Military Activity, Resource Exploitation
Despite being a signatory to the Antarctic Treaty, which bans military use and resource extraction in Antarctica until 2049, China appears to be preparing to use the continent for both purposes. Like its aggressive activity in the South China Sea, China’s quest for energy and food security is backed up by a significant military presence in the Antarctic.
Space Warfare Advantage
The tactical implications of Kunlun Station are dangerous, as Brady notes: “China’s use of [the station’s] technology during a conflict would greatly enhance its defensive capabilities in an air-sea battle in their near seas.”12 Furthermore, doubling as a ground station, Kunlun can retask satellites in any conflict scenario, since most low-earth orbiting satellites cross the continent once every 90 to 100 minutes. The site also can meet an intelligence collection request by conducting signal interception.13 Wary of unwanted visits by international parties under the ATS “Freedom of Inspection” clause, China has taken steps to limit access to Dome A. Last year, the South China Morning Post reported that Beijing was looking to turn the entire area into an “Antarctic Specially Managed Area.” Experts noted this move ventures into “gray zone operations” and would effectively deny any unwanted non-Chinese activity on the dome.14
The idea of firing intercontinental ballistic missiles on a trajectory over Antarctica is actually an old one of the Sino military establishment. As early as the 1960s, CCP planners under Mao Zedong sought to circumvent U.S. northern hemisphere early-warning detection by directing missiles over the South Pole for a conceivable strike on either the Panama Canal or the U.S. homeland.15 A more recent development is the activation of the BeiDou Global Navigation Satellite System (GNSS). With the 35th satellite going online in May 2020, GNSS, which depends on ground-receiving stations throughout the Antarctic, offers “unprecedented functionality for China’s civil and military networks,” independently of the U.S. global positioning system network.16
China’s tactics in the Antarctic may reflect today’s high-tech modern battlespace, but its overarching strategy for the region draws from timeless strategic concepts. Fulfilling the dream of Admiral Liu Huaqing, father of the Chinese Navy, China’s Antarctic presence could establish alternative sea routes to the Chinese mainland. As Brady outlines, the Southern Ocean “offers three potential alternative shipping routes linking China with the Indian and Atlantic Ocean: (1) via South Africa’s Cape of Good Hope, (2) via Chile’s Cape Horn, and (3) via Australia’s Southeast Cape in Tasmania.”17 Furthermore, by dominating the continent, China gains a base from which to access or target the entire the Southern Hemisphere.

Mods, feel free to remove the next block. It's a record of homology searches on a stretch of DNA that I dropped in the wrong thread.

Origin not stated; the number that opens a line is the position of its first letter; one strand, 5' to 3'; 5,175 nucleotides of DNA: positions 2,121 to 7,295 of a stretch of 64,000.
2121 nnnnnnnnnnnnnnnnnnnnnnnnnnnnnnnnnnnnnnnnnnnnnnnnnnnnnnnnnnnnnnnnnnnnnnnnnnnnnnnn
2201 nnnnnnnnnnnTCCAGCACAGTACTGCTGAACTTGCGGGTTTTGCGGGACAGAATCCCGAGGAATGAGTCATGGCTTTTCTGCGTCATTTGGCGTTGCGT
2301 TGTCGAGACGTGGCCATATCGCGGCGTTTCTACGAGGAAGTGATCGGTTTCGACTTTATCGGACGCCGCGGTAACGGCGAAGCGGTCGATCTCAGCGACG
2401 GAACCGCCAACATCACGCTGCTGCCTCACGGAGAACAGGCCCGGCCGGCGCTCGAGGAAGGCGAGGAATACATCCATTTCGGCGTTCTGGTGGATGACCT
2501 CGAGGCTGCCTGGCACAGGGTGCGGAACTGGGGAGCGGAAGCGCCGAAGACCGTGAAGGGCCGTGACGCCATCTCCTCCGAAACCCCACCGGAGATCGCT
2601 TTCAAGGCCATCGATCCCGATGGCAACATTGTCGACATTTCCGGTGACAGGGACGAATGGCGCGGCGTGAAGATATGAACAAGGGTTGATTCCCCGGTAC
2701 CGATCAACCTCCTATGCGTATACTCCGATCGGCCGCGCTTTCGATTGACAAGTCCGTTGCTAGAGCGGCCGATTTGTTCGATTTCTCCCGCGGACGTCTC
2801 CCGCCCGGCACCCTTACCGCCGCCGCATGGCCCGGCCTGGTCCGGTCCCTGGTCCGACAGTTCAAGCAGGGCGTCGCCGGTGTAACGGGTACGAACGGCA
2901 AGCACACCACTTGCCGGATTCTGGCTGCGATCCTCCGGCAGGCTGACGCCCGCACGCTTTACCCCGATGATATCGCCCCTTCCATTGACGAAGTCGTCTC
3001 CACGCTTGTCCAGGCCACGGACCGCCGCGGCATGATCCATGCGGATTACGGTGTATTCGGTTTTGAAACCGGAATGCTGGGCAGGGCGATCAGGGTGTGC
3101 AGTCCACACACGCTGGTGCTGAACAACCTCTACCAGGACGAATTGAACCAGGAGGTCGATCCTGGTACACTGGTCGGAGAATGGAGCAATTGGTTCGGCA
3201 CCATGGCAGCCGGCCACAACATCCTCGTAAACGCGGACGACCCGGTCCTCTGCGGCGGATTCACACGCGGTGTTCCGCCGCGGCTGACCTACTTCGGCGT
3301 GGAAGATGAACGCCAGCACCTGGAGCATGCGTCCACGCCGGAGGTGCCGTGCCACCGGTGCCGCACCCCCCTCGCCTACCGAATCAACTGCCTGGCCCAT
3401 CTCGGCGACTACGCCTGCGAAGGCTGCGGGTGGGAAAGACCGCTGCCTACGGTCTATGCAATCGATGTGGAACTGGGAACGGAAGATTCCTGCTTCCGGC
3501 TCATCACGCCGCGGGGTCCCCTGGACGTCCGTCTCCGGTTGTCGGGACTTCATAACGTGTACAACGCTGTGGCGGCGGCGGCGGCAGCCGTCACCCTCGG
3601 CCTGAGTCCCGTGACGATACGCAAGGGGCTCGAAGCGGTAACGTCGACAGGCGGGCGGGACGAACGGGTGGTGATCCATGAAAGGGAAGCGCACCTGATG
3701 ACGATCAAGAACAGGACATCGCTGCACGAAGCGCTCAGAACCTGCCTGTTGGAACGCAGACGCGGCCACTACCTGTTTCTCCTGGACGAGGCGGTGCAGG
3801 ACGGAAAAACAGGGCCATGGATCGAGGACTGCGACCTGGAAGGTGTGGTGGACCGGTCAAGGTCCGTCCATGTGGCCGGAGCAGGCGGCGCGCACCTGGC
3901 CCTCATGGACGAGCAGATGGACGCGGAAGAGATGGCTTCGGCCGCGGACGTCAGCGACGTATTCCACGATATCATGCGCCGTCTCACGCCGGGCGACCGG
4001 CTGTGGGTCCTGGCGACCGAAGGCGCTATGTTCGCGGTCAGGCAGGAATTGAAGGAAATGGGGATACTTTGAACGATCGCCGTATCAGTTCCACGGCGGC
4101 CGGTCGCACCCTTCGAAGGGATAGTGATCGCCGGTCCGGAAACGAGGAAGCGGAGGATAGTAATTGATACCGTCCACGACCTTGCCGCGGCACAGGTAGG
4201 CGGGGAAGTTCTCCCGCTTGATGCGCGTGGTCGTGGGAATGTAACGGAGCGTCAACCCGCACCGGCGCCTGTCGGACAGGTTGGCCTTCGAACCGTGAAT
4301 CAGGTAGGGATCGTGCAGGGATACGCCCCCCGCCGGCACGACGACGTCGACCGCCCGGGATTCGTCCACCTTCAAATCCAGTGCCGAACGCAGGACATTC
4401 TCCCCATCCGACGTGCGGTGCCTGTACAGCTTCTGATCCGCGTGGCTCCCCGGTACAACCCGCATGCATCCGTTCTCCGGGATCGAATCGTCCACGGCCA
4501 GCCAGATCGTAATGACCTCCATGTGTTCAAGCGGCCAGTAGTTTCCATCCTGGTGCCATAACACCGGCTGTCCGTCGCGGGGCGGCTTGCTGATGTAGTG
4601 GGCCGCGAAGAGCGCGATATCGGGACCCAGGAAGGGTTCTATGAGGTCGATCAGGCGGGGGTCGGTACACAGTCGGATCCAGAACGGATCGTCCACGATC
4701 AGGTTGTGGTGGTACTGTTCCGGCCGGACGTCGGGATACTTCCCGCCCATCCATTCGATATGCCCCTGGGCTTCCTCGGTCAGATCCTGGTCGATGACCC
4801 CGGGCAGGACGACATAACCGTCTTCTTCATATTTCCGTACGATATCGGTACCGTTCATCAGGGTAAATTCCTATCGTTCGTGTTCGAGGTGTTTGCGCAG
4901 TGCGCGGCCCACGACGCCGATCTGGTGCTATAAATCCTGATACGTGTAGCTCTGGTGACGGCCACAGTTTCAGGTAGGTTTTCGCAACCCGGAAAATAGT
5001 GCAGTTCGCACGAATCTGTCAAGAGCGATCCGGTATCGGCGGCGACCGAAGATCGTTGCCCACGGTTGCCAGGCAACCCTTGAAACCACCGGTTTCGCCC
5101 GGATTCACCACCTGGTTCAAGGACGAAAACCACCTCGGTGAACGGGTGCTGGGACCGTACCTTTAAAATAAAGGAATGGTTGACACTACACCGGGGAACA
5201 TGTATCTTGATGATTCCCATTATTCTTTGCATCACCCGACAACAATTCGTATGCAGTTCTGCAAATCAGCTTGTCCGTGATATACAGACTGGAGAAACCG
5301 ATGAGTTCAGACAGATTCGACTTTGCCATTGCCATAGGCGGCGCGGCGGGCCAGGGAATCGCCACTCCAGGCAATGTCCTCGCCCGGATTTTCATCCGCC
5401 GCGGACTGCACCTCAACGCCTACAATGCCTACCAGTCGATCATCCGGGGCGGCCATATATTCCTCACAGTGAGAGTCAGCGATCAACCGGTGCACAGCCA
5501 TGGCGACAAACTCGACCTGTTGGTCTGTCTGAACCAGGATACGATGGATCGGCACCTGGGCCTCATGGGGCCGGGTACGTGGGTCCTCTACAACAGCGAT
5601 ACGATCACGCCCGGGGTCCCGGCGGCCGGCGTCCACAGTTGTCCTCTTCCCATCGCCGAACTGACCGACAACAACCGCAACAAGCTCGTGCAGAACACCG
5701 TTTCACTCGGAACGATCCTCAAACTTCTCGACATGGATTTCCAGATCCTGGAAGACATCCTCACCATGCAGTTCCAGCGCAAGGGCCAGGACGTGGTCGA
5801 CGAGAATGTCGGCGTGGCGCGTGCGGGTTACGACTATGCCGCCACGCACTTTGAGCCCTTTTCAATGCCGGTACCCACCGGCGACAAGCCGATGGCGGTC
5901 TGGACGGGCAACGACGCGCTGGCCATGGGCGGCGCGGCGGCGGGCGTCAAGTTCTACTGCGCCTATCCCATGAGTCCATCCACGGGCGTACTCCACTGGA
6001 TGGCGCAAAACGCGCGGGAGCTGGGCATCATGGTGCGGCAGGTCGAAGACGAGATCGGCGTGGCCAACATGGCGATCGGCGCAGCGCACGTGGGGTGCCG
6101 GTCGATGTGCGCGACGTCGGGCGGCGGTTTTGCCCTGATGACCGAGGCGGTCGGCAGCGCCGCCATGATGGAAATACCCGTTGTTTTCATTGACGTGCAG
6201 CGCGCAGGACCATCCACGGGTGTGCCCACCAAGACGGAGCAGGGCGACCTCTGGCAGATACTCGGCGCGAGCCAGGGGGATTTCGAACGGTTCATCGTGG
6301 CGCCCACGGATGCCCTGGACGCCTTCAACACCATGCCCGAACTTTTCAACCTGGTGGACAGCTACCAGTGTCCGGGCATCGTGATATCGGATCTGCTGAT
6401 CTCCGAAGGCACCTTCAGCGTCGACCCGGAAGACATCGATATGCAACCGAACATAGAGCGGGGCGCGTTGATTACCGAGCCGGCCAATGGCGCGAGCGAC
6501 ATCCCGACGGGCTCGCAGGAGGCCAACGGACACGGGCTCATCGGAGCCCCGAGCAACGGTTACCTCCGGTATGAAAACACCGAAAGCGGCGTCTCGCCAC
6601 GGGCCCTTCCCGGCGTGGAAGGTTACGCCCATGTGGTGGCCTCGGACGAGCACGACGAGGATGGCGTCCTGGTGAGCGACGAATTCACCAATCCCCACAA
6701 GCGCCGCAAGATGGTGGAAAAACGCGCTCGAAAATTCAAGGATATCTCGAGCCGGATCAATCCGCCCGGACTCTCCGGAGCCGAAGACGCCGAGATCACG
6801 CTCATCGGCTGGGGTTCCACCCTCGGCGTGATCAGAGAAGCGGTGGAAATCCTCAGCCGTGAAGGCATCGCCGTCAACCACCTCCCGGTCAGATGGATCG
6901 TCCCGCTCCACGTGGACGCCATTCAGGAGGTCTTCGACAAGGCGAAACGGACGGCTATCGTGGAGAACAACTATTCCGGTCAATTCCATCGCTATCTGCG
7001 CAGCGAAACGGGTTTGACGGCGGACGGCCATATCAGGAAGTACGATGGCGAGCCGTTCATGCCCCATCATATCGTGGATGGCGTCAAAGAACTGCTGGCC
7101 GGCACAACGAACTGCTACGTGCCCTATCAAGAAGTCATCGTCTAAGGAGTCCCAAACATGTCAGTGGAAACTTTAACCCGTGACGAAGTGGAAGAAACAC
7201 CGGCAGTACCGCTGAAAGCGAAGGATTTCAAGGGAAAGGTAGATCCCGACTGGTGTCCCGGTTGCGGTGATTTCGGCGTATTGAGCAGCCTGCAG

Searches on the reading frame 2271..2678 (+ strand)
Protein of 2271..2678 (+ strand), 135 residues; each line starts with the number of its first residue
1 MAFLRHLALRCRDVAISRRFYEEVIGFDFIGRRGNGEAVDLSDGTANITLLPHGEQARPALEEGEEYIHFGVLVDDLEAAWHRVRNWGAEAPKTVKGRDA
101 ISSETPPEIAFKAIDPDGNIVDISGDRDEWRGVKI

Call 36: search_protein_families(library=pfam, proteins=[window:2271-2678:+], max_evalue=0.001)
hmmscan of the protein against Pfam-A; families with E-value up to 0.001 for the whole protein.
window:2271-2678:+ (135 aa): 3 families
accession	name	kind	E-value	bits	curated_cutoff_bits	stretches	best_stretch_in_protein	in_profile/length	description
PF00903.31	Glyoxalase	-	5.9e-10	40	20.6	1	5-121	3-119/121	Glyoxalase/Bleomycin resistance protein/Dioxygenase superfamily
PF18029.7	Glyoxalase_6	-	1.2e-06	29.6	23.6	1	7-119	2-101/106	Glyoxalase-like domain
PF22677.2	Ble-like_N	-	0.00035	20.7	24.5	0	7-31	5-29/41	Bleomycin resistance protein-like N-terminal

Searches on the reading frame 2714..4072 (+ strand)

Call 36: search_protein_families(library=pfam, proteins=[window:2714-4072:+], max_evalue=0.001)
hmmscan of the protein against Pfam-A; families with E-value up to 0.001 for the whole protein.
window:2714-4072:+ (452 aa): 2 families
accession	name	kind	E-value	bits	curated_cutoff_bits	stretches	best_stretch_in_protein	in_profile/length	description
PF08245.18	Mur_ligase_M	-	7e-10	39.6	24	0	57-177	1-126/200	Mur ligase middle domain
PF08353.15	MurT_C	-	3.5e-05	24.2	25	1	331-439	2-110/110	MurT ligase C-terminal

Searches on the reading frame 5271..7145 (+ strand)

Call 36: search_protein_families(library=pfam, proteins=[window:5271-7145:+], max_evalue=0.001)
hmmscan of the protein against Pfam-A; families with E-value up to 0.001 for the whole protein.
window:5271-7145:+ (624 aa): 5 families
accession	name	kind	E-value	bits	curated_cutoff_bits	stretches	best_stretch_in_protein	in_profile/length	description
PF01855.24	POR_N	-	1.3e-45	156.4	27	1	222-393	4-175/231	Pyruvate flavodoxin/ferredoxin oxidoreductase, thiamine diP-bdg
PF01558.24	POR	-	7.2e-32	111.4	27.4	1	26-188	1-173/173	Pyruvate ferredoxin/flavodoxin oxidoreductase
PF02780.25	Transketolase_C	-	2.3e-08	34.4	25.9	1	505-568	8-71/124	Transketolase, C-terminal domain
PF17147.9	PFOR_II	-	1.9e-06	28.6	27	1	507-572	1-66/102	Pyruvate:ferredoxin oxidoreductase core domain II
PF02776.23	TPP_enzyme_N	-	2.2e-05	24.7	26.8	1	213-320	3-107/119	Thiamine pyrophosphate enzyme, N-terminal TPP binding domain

Illegal, Unregulated, and Unreported Fishing
China appears ready to seize not only the treasures of the continent’s crust, but also the bounty of her seas. As its local fish stocks become exhausted, Chinese fishing fleets are increasing their presence in the far-away waters of the Southern Ocean. Illegal, unregulated, and unreported (IUU) fishing has become a major issue in the Antarctic region. Part of the problem is that the region is difficult to monitor and lacks any overriding authority. Any international efforts to control harvesting and establish a marine protected area have been repeatedly blocked by China. These actions reflect a long-term mind-set of CCP leadership; a 2013 Chinese Arctic and Antarctic Administration report said as much when it argued that Antarctica’s resources must be obtained “to ensure the survival and development of its one billion population.”18
Along with its designs for the Arctic, China announced its ambitions to become a “Great Polar Power” and include a “Polar Silk Road” in its Belt and Road Initiative. Its capability to operate in these hemispheric extremes is steadily advancing and is enabling China to become a leader in the regions. China has built four stations across the continent and is completing its fifth, so it can maintain a self-sufficient, year-round presence.19 The buildup of Chinese bases has effectively consolidated its de facto claim in Antarctica, with observers noting a conspicuous pie-shaped section of activity inside Australia’s own territorial claims. China has developed enough logistical capability to project and maintain influence in this zone, while Australia cannot.20
China’s director of the Antarctic and Arctic Administration did away with any illusion of following the tenets of the environmental protocol. Speaking to reporters on board the Xuelong in 2010, he said, “We are here about the potential of the resources and how to use these resources.”21 Under the cover of scientific research, China is hunting for energy and rare earth mineral deposits. State media has already publicized ongoing mineral exploration projects in the vicinity of its Zhongshan Station and natural gas surveys in the Weddell Sea. As the continent warms, more access is available to previously covered resources, and the Polar Research Institute of China remarked that the full exploitation of resources will only be “a matter of time.”22